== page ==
Bezoars; Gastric Outlet Obstruction
Gastric outlet obstruction (GOO) is a clinical syndrome characterized by abdominal pain and postprandial vomiting. Causes of GOO include both benign and malignant disease. Bezoars, concretions of undigested or partially digested material in the gastrointestinal tract, are a rare entity and GOO due to duodenal bezoar is an uncommon presentation.
PRESENTATION OF CASE
We report the case of a 56-year-old woman who presented to the emergency department acutely with a 3-day history of epigastric pain, weakness and postprandial nonbilious vomiting. Initially, an upper gastrointestinal endoscopy (UGE) was performed to evaluate the cause of the GOO. A solid impacted bezoar was detected in the first portion of the duodenum with complete obstruction of the pyloric canal. In spite of multiple attempts for fragmentation using different devices, the extraction attempts failed. We administered acetylcysteine and cola per os. Abdominal computerized tomography was obtained and showed a solid mass in the duodenum. UGE was performed once more however, the mass was not suitable for fragmentation and removal. Thus, surgical treatment was decided. The bezoar was extracted via gastrotomy. The postoperative period was uneventful.
Even if a duodenal bezoar is small, because of its location it may cause GOO with abruptly clinical features. The diagnostic approach is similar to the other causes of the GOO. However, therapeutic options differ for each patient.
We should remember all the therapeutic and diagnostic options for a patient with upper gastrointestinal bezoars who present at the hospital whether or not there is a predisposing risk factor.
Bezoar; Duodenal bezoar; Endoscopy; Gastric outlet obstruction; Gastrotomy
The aim of this study was to observe the clinical features of a bezoar-induced small bowel obstruction and to investigate the role of abdominal computed tomography (CT) in establishing the diagnosis.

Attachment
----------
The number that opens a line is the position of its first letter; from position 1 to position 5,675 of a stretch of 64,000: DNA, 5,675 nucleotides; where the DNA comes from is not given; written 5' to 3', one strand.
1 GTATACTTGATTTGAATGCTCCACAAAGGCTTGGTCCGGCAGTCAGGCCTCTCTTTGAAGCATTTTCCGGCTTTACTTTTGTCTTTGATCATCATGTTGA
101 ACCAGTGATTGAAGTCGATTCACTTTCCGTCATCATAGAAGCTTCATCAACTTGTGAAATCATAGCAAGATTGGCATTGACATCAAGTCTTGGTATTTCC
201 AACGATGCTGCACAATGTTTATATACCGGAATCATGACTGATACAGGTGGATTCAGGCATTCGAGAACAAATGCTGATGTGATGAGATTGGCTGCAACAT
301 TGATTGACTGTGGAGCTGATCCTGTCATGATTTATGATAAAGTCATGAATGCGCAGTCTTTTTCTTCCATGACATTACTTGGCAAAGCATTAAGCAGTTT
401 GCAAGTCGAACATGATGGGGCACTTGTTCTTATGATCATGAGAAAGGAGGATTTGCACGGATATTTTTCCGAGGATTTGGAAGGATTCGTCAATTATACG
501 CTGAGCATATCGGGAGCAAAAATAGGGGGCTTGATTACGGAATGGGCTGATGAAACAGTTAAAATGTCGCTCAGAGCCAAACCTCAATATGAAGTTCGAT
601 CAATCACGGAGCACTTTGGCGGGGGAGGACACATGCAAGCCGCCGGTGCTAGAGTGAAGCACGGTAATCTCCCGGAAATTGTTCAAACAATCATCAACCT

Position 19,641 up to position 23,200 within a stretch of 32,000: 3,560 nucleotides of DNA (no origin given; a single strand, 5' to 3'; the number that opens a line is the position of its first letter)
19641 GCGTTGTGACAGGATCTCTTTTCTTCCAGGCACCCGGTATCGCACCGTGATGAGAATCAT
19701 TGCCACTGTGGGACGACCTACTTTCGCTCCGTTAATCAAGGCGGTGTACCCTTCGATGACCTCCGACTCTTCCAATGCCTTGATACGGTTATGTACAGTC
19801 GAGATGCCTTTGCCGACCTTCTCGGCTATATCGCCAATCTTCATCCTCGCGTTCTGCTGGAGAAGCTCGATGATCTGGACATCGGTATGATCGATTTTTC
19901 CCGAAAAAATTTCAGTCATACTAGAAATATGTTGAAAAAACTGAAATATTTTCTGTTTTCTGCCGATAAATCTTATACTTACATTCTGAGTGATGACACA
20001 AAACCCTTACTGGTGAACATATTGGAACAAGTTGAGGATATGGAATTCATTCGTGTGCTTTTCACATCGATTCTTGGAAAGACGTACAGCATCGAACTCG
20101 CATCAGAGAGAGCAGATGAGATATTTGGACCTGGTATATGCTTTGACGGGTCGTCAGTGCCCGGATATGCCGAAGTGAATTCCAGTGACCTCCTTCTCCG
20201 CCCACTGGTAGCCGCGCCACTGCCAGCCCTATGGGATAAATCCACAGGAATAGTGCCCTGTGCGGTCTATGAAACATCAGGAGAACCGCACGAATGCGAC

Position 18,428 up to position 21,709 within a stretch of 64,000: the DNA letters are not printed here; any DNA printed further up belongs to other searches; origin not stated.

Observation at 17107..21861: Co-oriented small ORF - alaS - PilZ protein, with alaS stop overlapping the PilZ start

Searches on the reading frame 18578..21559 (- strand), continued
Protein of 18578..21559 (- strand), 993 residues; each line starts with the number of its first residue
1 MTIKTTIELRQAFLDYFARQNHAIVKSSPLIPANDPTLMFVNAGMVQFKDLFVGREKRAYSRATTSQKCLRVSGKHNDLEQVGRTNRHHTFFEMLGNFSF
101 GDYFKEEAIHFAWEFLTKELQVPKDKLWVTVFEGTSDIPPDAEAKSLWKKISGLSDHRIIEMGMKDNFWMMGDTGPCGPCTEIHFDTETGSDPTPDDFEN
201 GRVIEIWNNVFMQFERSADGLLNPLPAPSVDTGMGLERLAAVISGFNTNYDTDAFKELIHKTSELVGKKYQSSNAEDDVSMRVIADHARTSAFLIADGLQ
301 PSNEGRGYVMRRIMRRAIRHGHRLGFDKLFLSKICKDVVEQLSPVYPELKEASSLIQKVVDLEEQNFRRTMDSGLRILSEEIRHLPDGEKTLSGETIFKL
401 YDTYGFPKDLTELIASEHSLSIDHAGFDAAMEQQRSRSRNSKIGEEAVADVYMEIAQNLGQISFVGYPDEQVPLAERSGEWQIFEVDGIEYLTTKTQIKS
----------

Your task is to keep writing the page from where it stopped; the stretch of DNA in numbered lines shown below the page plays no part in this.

We retrospectively reviewed 20 cases of bezoar-induced small bowel obstruction in our hospital from 1996 to 2010.
Thirteen patients (65%) had a history of abdominal surgery. Nine patients (45%) were diagnosed with a bezoar before surgery, seven patients were diagnosed by using abdominal CT, and two patients were diagnosed with a small bowel series. Abdominal CT was performed in 15 patients, and the diagnostic accuracy was 47% (7/15). Surgery revealed ten bezoars in the jejunum and 11 in the ileum. Two patients had bezoars found concurrently in the stomach. Spontaneous removal took place in two patients. An enterotomy and bezoar extraction was performed in 15 patients. Fragmentation and milking, a small bowel resection, and a Meckel's diverticulectomy were performed in one patient each. Early operative treatment was possible (P = 0.036) once the bezoar had been diagnosed by using abdominal CT. There tended to be fewer postoperative complications in patients who were diagnosed with a bezoar by using abdominal CT, but the result was not statistically significant (P = 0.712).
A preoperative diagnosis of bezoar-induced small bowel obstruction by using clinical features was difficult. Increased use of abdominal CT led to a more accurate diagnosis and to earlier surgery for bezoar-induced small bowel obstructions, thereby reducing the rate of complications.
Bezoars; Small intestine, Intestinal obstruction; Computed tomography